I went to a beautiful quaint little hillock on the outskirts of Hyderabad city recently. The place had a very deep and sensual aura to it, and as usual I was not expecting anything much for it was a religious place for hindus.
Its named keesargutta, gutta in Telugu mostly translates into a hillock, and keesar is another name for hanuman. The legend goes that; after the avatara for good (or something) Rama goes and kills his counterpart Ravana in Lanka, he feels that he has to atone for the sin/karma of killing a learned person (brahamana or whatever!). So he comes to near Hyderabad (actually he settles in the holy jyoti-linga at SriSailam- which is some 100 odd km from hyderabad), and he asks his devotee and friend the monkey god hanuman to go and get him some 101/108 shiva lingas, so he may worship them and atone for his “sin”
Hanuman sets forth and for some weird reason, he is not able to get the shiva-lingas in time and when he returns, he sees that rama has already begun his worship on some other lingas (probably present at SriSailam) on his own. This infuriates hanuman, and he throws these holy-phallus’ away, they land here at keesar gutta.
The temple is ancient, and its blended perfectly between the even more older hillocks around. There are tons of shiva-lingas; all of them which are well built and probably quite pristine and old strewn around this hillock. Some of them are still worshipped by people who come to see the power place, while many are in neglect, because they remain further away inaccessible due to being shrouded by bushes and more recently human plastic garbage *what a blasphemy*
I could see the main shiva linga at the temple and it seemed that many a generation had done worship on it. There was a certain serenity which i could find, and in fact that is the only gyroscope which I use when ‘seeing’ any supposed religious or power place. I landed up on diwali morning and was expecting a huge rush but to my pleasant surprise; there were very few people... perhaps most were enjoying the much deserved holiday in the middle of the week and also because through time I have personally seen, that almost all shiva temples remain barren marring a few important shiva festivals held every year (like shiva ratri and such).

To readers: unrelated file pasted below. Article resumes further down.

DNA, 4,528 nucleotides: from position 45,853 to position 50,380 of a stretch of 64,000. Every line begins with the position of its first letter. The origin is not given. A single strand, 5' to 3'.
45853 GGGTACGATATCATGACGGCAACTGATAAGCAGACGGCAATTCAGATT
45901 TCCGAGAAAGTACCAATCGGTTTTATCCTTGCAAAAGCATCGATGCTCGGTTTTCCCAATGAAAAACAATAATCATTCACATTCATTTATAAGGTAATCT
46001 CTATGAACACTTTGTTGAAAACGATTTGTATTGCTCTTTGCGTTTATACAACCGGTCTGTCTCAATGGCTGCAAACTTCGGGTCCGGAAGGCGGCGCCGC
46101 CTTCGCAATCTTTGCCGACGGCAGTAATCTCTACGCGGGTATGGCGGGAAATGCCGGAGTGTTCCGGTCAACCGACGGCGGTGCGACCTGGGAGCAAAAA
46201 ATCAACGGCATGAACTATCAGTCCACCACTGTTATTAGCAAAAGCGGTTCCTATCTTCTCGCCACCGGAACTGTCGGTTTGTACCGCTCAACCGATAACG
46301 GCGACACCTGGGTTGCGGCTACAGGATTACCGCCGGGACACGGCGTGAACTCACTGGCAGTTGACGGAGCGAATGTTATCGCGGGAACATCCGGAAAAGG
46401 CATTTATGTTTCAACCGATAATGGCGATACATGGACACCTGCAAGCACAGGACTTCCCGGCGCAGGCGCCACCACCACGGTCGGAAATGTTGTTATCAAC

There is a huge hanuman idol as well, which to my best guess was very recently made, but seeing the monkey god is always a heart’s joy; in whichever form and disguise. And needless to say, the entire hill is plagued by this generations hanuman- the Indian recess monkeys, always on the prowl to scare some poor housewife or kid to steal the prasad or even their personal belonging which could be returned in exchange for food.
The fact that surprised me through my visit was that there were such beautiful sights just on the outskirts of hyderabad, and without the normal tourist distractions, the hillock and the adjoining areas reminded me of hampi.. this region has similar landscape to the neighbouring state north karnatakas landscape. rocky and barren and generally very very dry and hot throughout the year.